The cold war is with us again. The Organization for Security and Co-operation in Europe (OSCE) has just had a two-day conference in Sofia, which ended with no joint declaration. Along the lines there was a serious falling out between Russia and the United States, with the latter dismissing accusations of trying to extend its influence into Ukraine and Russia snarling when accused, in turn, of backtracking on undertakings to pull troops out of Moldova and Georgia.
It is a little rich for President Putin, who went to Ukraine twice during the election campaign, summoned President Kuchma once before the campaign and again a few days ago, as well as made angry statements about decisions by the Ukrainian parliament (Rada) and Supreme Court, to accuse other people of trying to extend their influence. But then, President Putin and the siloviki around him do not view Ukraine as an independent country. In fact, the concept of an independent country is alien to these people, as it was alien to the Soviet Union. If it is our “near abroad” (nasha zagranitsa) it is ours to play around with. Any other opinion is unwarranted interference. Democracy? Fair elections? What’s that?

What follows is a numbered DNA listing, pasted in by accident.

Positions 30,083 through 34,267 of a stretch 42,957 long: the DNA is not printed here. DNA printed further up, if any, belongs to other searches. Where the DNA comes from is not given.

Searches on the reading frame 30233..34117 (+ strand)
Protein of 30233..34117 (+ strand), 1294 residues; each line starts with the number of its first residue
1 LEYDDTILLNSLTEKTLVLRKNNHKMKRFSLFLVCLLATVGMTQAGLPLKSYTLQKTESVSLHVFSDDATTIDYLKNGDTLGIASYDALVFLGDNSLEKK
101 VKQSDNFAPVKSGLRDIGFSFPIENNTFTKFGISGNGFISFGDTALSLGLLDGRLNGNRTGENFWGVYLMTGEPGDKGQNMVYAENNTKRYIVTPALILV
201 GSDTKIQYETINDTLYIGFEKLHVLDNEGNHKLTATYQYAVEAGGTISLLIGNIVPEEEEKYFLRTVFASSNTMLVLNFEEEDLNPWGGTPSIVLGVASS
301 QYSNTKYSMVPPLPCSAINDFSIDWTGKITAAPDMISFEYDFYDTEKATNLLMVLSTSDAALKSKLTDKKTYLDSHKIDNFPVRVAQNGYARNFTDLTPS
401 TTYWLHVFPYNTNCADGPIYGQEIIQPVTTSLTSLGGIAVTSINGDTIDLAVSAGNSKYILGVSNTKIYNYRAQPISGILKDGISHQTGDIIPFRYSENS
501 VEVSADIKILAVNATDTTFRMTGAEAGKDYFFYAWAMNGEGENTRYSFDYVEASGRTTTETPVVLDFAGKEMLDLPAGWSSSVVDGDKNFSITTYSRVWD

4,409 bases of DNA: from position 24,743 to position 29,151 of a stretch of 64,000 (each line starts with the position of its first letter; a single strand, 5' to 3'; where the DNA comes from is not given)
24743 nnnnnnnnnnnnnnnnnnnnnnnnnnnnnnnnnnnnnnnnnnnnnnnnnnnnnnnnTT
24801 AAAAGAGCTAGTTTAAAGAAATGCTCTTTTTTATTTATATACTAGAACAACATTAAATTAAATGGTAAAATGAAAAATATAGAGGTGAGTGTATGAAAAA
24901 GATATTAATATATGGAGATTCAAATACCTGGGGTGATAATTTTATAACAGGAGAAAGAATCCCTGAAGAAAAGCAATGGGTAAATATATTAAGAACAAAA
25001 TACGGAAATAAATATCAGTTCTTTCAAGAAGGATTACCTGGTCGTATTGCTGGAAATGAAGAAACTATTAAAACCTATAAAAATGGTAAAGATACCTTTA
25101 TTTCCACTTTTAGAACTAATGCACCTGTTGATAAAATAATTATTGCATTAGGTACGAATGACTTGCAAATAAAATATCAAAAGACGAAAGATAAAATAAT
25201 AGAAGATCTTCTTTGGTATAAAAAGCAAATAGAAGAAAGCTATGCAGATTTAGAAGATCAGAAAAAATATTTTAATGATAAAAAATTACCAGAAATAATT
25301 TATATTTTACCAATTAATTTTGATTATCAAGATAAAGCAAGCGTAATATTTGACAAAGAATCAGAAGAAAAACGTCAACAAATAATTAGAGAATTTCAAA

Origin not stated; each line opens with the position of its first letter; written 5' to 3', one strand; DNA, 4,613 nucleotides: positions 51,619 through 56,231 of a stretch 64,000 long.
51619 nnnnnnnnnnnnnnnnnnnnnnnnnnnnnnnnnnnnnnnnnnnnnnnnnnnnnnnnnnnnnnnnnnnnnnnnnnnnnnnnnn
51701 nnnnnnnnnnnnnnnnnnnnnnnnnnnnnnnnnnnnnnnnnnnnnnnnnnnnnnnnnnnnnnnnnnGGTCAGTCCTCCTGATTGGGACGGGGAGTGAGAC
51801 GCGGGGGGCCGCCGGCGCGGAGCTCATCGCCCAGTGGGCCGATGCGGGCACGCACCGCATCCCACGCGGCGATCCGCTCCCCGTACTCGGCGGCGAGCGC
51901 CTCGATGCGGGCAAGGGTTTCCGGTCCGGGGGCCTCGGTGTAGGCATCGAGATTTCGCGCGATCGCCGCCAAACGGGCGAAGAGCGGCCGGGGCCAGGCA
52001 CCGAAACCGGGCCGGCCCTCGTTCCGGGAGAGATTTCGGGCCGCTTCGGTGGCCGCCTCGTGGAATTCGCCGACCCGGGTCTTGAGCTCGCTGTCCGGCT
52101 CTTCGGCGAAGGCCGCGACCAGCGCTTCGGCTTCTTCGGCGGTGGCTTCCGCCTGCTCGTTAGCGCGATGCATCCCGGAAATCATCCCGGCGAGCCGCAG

Unfortunately for us, Javier Solana, the chief panjandrum of the EU's supposedly common foreign and security policy, seems to go along with this notion. He has spent his time rushing around, negotiating for a compromise. A compromise between whom? Well, the people who grossly mishandled the Ukrainian election and those who would like to see the system reformed, made free and fair; a compromise between an ever more autocratic Russian government who is openly trying to suborn its neighbour and the people of the neighbouring country, who want to be independent and move away from autocracy and corruption. Some compromise, some foreign policy.